PROVISIONS TO SAFEGUARD THE DATA OF CHILDREN

The bill mandates that every data fiduciary should process the personal data of a child in such a manner that protects the rights of the child and is in the best interests of the child. The data fiduciary before processing any personal data of a child should verify his age and obtain the consent of his parent or guardian.


CONCLUSION

The right to be let alone and the protection of personal data is extremely important in the present information technology age. While securing personal data, it is highly essential to guarantee that people's privileges and opportunities aren't being abused. To guarantee that personal data is secure, it's necessary to comprehend what information is being handled, why and on what grounds it's being prepared. Moreover, it's critical to recognize what safety measures are being used.


Obligations for firms that don’t deal with sensitive personal data ought to be decreased in a way equivalent to the dangers from their exercises. One such decrease might be to eliminate the condition that organizations need to manually deal with personal data to profit from the exceptions.


Administrative vulnerability must be decreased. Ambiguities in the bill should be limited to improve business sureness. At present, three significant issues in the bill could cause critical administrative vulnerability. To begin with, it does not have a clear definition of critical personal data. Secondly, it doesn't set out any criteria for affirming cross-border transfers of data. Finally, it enables the government to give direction as to the sharing of non-personal information with no restriction on the utilization of this power.


The Government’s power to absolve any government agency from the requisites of the bill ought to be balanced with proper safeguards. The government must not be enabled to determine which agencies are to be exempted and the safeguards that would apply to those agencies.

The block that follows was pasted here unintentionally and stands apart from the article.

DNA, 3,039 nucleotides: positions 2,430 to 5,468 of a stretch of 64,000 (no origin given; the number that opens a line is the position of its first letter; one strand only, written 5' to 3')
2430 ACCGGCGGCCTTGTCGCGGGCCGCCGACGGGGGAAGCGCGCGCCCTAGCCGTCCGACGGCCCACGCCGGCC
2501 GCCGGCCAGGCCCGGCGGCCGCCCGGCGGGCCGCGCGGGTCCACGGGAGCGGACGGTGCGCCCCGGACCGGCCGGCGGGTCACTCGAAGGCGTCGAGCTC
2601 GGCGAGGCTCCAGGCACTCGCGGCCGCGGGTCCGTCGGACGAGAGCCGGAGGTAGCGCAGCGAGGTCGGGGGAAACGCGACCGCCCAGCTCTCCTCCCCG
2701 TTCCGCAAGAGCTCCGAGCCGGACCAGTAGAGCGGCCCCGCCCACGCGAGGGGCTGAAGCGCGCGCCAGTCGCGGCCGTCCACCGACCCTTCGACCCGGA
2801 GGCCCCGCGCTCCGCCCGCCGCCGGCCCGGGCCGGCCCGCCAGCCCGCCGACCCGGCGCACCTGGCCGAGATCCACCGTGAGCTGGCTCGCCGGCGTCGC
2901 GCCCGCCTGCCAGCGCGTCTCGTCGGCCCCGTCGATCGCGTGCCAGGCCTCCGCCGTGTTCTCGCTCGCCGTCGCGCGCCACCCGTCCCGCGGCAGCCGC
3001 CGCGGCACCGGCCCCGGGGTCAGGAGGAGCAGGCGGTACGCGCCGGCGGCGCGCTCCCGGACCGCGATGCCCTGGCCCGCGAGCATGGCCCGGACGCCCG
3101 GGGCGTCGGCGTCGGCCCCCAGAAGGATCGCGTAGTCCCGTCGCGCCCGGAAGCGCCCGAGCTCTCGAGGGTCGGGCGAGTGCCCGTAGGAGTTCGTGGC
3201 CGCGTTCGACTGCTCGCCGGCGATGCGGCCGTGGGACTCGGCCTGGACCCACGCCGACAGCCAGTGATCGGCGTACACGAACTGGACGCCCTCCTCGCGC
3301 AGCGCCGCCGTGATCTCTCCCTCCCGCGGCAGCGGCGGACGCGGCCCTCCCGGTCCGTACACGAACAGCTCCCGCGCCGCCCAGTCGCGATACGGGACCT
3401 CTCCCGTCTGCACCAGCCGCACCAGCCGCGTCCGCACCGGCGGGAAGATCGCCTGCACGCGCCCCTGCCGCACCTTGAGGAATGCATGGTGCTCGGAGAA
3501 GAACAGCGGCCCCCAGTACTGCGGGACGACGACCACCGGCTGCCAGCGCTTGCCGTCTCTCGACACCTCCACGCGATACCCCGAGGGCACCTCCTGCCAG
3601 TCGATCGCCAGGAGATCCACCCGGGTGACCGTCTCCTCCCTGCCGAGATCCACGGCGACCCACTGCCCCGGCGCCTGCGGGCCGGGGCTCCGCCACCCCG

The framework proposed for securing the data of citizens must be appropriately customized for the realities of the Indian economy. It is imperative to have a logical way to deal with data protection. The bill notably strengthens the state without sufficiently securing data privacy. Devising a more specific and realistic framework can be done only through a practical evaluation of the benefits and costs of data protection for India. Though the bill claims to protect privacy of individuals relating to their data, it is not free from defects which might end up defeating the purpose of the Bill.

[1]Max Freedman, How Businesses Are Collecting Data, Business News Daily (Jun 17, 2020), https://www.businessnewsdaily.com/10625-businesses-collecting-data.html .

[2]Personal Data Protection Bill likely to be tabled in Parliament In Budget Session, The Hindu, (Oct. 04, 2018, 06:45 PM IST), https://www.thehindu.com/business/Industry/personal-data-protection-bill-likely-to-be-tabled-in-parliament-in-budget-session/article32765880.ece# .

[3]Puttaswamy v. Union Of India, AIR 2017 SC 4161.

[4]The Information Technology Act,2000, § 43A, No.21, Acts of Parliament, 2000 (India).

[5]Regina Mihindukulasuriya, More Power & Data Access to Govt.- All About Personal Data Protection Bill, The Print ( Dec 13, 2019, 04:21 PM IST), https://theprint.in/theprint-essential/more-power-data-access-to-govt-all-about-personal-data-protection-bill/334650/.

[6]KadamNikitha, Data Protection Bill and Right to Privacy- An Analysis, Lex Life, (Aug 25, 2020), https://lexlife.in/2020/08/25/data-protection-bill-and-right-to-privacy-an-analysis/ .

[i]Max Freedman,How Businesses Are Collecting Data, Business News Daily (Jun 17, 2020), https://www.businessnewsdaily.com/10625-businesses-collecting-data.html .

[ii]Personal Data Protection Bill likely to be tabled in Parliament In Budget Session, The Hindu, Oct. 04, 2018, 06:45 PM IST), https://www.thehindu.com/business/Industry/personal-data-protection-bill-likely-to-be-tabled-in-parliament-in-budget-session/article32765880.ece# [iii] Puttaswamy v. Union Of India, AIR 2017 SC 4161.

[iv] The Information Technology Act,2000, § 43A,No.21, Acts of Parliament,2000 (India) [v]Regina Mihindukulasuriya, More Power & Data Access to Govt.- All About Personal Data Protection Bill, The Print ( Dec 13, 2019, 04:21 PM IST), https://theprint.in/theprint-essential/more-power-data-access-to-govt-all-about-personal-data-protection-bill/334650/ .

[vi] Kadam Nikitha, Data Protection Bill and Right to Privacy- An Analysis, Lex Life, (Aug 25, 2020), https://lexlife.in/2020/08/25/data-protection-bill-and-right-to-privacy-an-analysis/